Ownership in dispute for Army Navy digs|[02/28/07]

Published 12:00 am Wednesday, February 28, 2007

The future of ramshackle buildings on public land has Vicksburg officials and Army Navy Club members sifting through decades-old records trying to figure out what’s what.

The buildings are Quonset huts in an out-of-the way pocket off Army Navy Drive at City Park. Veterans organized the club 70 years ago, but city officials are looking for a place to consolidate water and gas department supplies.

South Ward Alderman Sid Beauman said the city asked for keys to the buildings, but only to inspect them for their potential, part of a months-long process. Supplies for the city’s water and gas utility companies are now kept in a number of locations, including on city land in Waltersville and a building behind the Klondyke on North Washington.

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Mayor Laurence Leyens said the administration had been considering taking the Army Navy building down and using the slab for a supply building before the question of ownership came up. Now, he said the city plans to meet with club officials.

John Turner, secretary-treasurer of the veterans’ group, said he got a telephone call from the City Clerk’s Office telling him to turn the keys over to Beauman. That has not been done yet.

&#8220All that was about was because Johnny Puckett (city buildings and grounds supervisor) wanted to get in and look at what was there,” Beauman explained. Puckett wanted to look because the city has ordered two steel buildings to house the supplies, he said.

The Army Navy Club of Vicksburg was organized in September 1937 with 42 charter members, some of whom were veterans of World War I and others were members of the U.S. Army Reserve and the Mississippi National Guard, Turner said. Their first meeting place was a restaurant on Washington Street at National Street.

&#8220The club started as a group of officers to work on their correspondence courses for branch qualifications for their promotions,” Turner said.

After a meal, he said, the members would discuss their individual courses and those who were familiar with the subjects would tutor those who didn’t.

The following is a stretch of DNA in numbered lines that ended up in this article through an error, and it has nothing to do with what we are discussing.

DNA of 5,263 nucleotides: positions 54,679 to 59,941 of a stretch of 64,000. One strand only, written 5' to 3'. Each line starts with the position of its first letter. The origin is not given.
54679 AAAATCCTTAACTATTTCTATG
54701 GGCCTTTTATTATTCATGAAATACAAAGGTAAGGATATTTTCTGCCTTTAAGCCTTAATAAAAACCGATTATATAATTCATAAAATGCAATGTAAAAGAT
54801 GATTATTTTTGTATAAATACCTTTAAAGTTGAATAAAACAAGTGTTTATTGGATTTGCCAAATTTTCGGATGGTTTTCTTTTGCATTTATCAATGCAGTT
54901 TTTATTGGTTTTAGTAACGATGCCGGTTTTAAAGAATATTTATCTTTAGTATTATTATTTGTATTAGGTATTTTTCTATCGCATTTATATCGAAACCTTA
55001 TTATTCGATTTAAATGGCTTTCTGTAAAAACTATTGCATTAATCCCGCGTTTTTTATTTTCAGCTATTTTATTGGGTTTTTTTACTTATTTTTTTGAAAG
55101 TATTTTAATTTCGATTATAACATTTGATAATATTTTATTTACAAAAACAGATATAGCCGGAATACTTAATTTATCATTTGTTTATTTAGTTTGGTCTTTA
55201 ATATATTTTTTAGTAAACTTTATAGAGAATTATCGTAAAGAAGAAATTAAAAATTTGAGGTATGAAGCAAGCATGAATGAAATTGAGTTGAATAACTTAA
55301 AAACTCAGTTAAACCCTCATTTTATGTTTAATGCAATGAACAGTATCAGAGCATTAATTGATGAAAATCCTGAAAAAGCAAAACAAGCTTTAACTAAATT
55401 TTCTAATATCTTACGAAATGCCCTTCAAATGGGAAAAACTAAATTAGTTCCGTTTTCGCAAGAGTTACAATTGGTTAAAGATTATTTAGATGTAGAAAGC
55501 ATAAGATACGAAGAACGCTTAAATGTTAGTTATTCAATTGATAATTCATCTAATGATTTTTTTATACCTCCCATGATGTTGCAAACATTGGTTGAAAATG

&#8220They set up the meetings for the first Thursday of the month,” Turner continued.

In the 1941-42 time period, the group started meeting in a house on Rifle Range Road that had been the home of the commander of the rifle range, which was called Camp Williamson, where reservists and National Guardsmen practiced their marksmanship. At the time, Turner said, the club received permission from the Mississippi adjutant general and the Mississippi National Guard to take over the house and supervise the range, which was located across Rifle Range Road.

Then, in the 1954-55 time frame, &#8220the City (of Vicksburg) wanted to donate the (rifle range) land to Spencer Chemical,” he said. &#8220They wanted the club and the National Guard to give up their rights to the land.”

It was then the city made an agreement with the Mississippi Guard for an armory in City Park and agreed to let the Army Navy Club have use of a corner of the property. The club then obtained the first of three Quonset huts that make up the club buildings.

&#8220It was kind of a gentleman’s agreement,” Turner said. &#8220The old folks said the administration was supposed to deed the land to the club, but they never did,” he said.

But, Turner said there is at least some acknowledgement by the city of the old agreement. The club has been paying the water, sewer and gas bill since 1955 and has the records to prove it.

Turner said the club’s monthly meeting is Thursday and they plan to discuss what they want to do.

Another quirk of the original 1950s agreement was the city could use the building any time it wanted with no charge, Turner said, displaying written records from the time period of dates and the amount of the rent, and in the city’s case no charge, for various functions.

Beauman said the city is not poised to toss the Army Navy Club out of the buildings.

&#8220We are just trying to see what (agreements) are there,” he said. &#8220When we do we’ll sit down and talk to see what needs to be done,” he said.